Tag Archives: Robert E. Lee

That Was My Head That Just Exploded

Lee and Jackson by Mort Kunstler

Scene set at Blandford Church Hill, Headquarters, Army of Northern Virginia, 1:45pm – July 30, 1864 in The Battle of the Crater by Newt Gingrich and William Forstchen

“Finish it,” Lee said, looking at [William] Mahone.  “For heaven’s sake, they are cornered.  Bag the lot, and finish it.  If we wait until dark they will escape.  For that matter, I am stunned they have not yet brought up reserves to strengthen their line and perhaps threaten another section to draw us off.  I want it finished now, before they can launch another attack and stretch us too thin to hold.”
“Yes sir.”
“And General…”
“Sir?”
“Is it true a colored division was in the assault?”
“Yes, sir.”
Lee stepped closer to Mahone and in an uncharacteristic gesture put a fatherly hand on his solider. “I want the full honor of war observed.  Those who surrender are to be treated as proper prisoners, with respect, their wounded tended to, their officers shown the respect due their rank.”
Mahone looked at him, as if to reply.
“I know what our President has said, but in this army, sir, my orders on this day carry full weight.  We are Christian soldiers, sir.  Do you understand me?  Passions must not rule, even in the heat of battle.  If I hear of any atrocities, I will ensure that those involved shall face court-martial and the full penalty of military law.”
He drew Mahone a bit closer. “Do we understand each other, sir”?
There was only one answer Mahone could possibly give to such a man. “Yes, sir.” [pp. 281-82]

Of course, there is no evidence that such a conversation ever took place and there is no evidence to suggest that Lee did not know or disapprove of the slaughter of black soldiers after the battle.  This is nothing less than a gross distortion of the battle even for a work of historical fiction.  Why this scene is necessary for their narrative will be the subject of my review.

Robert E. Lee on Robert H. Milroy or Emancipation

Lincoln Writing the Proclamation of Freedom

I am really sorry to have missed last weekend’s “Years of Anguish” event in Fredericksburg organized by John Hennessy and including Gary Gallagher, Peter Carmichael, and Jeff McClurken.  Apparently, at some point during his presentation Gallagher commented on Lee’s views on slavery and emancipation with a reference to his January 10, 1863 message to James Seddon:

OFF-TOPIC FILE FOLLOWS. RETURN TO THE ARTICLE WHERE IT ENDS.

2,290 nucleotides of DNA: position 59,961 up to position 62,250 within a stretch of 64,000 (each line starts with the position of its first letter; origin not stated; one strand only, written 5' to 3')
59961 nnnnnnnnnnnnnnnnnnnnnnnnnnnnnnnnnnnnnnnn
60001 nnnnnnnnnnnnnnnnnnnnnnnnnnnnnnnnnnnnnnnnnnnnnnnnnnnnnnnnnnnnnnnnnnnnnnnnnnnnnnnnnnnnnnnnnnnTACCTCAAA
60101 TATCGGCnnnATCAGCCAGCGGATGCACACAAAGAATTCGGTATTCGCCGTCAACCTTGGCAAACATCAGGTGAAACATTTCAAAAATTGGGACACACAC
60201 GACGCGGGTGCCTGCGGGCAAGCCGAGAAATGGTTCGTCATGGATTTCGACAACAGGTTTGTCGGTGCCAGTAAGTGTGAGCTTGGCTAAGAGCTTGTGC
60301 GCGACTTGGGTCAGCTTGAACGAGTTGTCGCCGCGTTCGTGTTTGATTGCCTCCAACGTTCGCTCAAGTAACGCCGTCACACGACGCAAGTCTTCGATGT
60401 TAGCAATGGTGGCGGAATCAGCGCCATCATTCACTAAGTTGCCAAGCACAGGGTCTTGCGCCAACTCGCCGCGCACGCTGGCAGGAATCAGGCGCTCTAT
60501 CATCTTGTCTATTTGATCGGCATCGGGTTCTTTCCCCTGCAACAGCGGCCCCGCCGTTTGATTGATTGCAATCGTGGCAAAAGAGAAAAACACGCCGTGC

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Flagging a Symbol Into Oblivion

Old Soldiers' Home in Richmond, Virginia

Here is another story concerning the public display of the Confederate flag, this time in the former capital of the Confederacy of Richmond, Virginia.  A small, but dedicated group is protesting the removal of a Confederate flag from the grounds of the Confederate War Memorial Chapel, which sits on ground owned by the Virginia Museum of Fine Arts.  The chapel was at one point part of a camp for Confederate veterans, known as Robert E. Lee Camp No. 1, also known as the “Old Soldiers’ Home.”  In 1993 permission was given to the Sons of Confederate Veterans by the VMFA to lease the building, which is when, as I understand it, the Confederate flag first went up.  In 2010 the lease was renewed with the stipulation that the flag be removed on the grounds of research done by museum staff showing that the flag had never been displayed when the building was in use by Confederate veterans.  The following local report adds some context:

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